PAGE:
One unaccounted-for variable has been central bank interventions. This includes not only our Federal Reserve, but actions of the central banks of Europe and Japan as well. You can find a monthly update showing the close correlation of the S&P 500 to the total of these balance sheets at yardeni.com. Since October 2017, the Fed has been reducing its balance sheet. Will this cause the US markets to decline? It appears that instead, the other central banks will increase their holdings to make up for at least part of it. The correction in December 2018 has been variously credited oil prices, revisions to 2019 earnings estimates and/or Fed balance sheet reduction. Of those three options, we have many years experience with two of them, and zero experience with the third.
One way to determine a sensible action plan is to think through possible outcomes and consider their likelihoods. Start with some assumptions: Economic conditions are likely to either stay stable for the foreseeable future or weaken. Although it is possible for conditions to further improve, it seems unlikely based on most forecasts. Central bank interventions will likely be contingent on economic conditions, which may include market conditions.
What are the possible outcomes of stable conditions vs. weakening conditions? We know that economic recessions are nearly always accompanied by market corrections. We also know that the US market is more richly valued than other markets, which may result in a larger over-correction in the next bear market. OR NOT! In Meb Faber’s article referenced above, notice that the US has been over-valued now for about 7 years. How long can this continue? Is it related to the Fed or to something else?
Many market observers, myself included, believed that this massive Fed balance sheet would cause sustained inflation above the Fed’s target 2%. We have been wrong. Before responding with, “CPI is measuring inflation wrong,” take a look at this article from Cullen Roche: https://seekingalpha.com/article/4255137-hard-truths-inflation-truthers. His arguments debunking the idea are compelling. We have not experienced excessive inflation so far, but that doesn’t mean we can’t. Moderate inflation is possible, although hyperinflation in the global reserve currency remains unlikely. How to protect clients from inflation? The traditional answer has been real assets and commodities, with a newer option being TIPS.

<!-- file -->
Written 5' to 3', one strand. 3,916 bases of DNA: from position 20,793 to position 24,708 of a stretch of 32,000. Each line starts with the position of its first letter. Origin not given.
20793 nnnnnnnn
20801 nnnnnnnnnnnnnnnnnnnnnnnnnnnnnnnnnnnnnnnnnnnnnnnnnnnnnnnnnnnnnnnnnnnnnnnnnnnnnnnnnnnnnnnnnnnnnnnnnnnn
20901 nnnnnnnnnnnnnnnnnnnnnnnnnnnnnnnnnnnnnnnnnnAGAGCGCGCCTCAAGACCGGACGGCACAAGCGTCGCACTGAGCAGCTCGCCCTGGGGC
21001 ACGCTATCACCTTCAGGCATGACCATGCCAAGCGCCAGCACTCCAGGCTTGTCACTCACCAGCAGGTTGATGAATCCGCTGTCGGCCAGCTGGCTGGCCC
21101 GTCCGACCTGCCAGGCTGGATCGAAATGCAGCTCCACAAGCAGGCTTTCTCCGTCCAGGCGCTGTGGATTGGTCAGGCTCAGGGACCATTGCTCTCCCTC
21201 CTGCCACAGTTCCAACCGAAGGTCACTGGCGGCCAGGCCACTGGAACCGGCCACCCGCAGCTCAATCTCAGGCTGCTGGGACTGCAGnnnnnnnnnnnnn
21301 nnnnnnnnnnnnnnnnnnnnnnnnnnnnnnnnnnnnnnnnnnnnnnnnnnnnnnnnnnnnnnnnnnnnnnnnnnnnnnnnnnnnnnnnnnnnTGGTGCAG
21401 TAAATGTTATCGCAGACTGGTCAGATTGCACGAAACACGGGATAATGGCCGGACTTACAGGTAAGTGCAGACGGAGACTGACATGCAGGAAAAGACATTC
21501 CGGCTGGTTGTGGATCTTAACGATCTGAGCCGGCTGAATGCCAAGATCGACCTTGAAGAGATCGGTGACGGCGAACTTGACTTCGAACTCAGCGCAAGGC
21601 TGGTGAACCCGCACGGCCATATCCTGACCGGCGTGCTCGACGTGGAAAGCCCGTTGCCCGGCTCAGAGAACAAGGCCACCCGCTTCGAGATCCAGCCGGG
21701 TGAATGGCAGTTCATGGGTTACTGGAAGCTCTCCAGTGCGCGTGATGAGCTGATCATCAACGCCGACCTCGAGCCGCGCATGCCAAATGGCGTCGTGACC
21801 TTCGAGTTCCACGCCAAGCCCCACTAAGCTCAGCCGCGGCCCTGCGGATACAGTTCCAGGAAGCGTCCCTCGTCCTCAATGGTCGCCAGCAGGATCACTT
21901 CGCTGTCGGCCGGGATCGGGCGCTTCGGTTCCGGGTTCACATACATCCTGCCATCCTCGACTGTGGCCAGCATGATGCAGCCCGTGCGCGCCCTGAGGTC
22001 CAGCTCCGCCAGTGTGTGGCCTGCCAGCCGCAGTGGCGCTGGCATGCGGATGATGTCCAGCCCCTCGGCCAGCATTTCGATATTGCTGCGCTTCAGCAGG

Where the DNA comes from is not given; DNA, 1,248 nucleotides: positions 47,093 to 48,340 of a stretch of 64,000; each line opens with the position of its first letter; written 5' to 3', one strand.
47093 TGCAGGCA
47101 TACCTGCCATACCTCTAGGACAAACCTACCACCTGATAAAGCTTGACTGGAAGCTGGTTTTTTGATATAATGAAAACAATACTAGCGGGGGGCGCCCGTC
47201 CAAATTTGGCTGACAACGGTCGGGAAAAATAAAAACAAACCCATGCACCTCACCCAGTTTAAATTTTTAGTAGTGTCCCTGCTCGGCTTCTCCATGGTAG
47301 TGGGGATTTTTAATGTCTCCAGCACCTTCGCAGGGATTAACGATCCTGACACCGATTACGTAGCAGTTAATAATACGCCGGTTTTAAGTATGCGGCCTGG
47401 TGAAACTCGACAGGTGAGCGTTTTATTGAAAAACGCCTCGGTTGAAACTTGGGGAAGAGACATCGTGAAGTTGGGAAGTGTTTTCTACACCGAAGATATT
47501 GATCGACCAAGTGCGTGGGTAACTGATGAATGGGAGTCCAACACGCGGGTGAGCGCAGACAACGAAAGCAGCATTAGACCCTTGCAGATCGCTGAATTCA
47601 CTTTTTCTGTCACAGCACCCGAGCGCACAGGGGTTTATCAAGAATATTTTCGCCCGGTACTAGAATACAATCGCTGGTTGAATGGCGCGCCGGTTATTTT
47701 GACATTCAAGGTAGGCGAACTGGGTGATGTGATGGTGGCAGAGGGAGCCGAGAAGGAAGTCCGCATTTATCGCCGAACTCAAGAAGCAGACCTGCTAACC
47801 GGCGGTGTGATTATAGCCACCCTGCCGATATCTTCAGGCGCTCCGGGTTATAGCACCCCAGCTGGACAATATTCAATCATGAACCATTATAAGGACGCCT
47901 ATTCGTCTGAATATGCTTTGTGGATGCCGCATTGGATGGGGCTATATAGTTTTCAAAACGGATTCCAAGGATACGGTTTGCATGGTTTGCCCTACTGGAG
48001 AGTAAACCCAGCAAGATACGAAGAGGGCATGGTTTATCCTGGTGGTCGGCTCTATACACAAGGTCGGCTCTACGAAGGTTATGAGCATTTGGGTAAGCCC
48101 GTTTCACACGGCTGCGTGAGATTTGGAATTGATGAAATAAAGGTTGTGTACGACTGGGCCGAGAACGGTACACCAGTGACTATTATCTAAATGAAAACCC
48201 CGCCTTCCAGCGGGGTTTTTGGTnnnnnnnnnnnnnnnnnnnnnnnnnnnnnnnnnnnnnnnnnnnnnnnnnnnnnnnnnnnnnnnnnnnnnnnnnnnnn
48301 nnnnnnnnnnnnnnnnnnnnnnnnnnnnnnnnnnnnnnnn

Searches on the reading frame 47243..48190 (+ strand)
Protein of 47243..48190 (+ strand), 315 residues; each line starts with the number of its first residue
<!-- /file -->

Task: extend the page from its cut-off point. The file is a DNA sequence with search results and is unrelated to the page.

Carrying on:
Will the US dollar remain the primary global reserve currency through the next recession? Despite the ongoing buzz about how China and the yuan are taking over the world, the answer is almost certainly yes. This article explains why: https://www.thebalance.com/world-currency-3305931. What does that mean for our analysis? It means the dollar, and US Treasuries, are special compared to any other currency and any other security.
Conclusions for asset allocation:
- If you hold US government securities for diversification and stability, there appears to be a strong argument that they will continue to function well in this role.
- If you hold most of your equity allocation in US securities, this might be a good time to consider some diversification to a more global allocation, international developed and/or emerging markets. Please note, this involves home-bias risk, because clients will certainly see the underperformance of their portfolios if the current outperformance of the US market continues.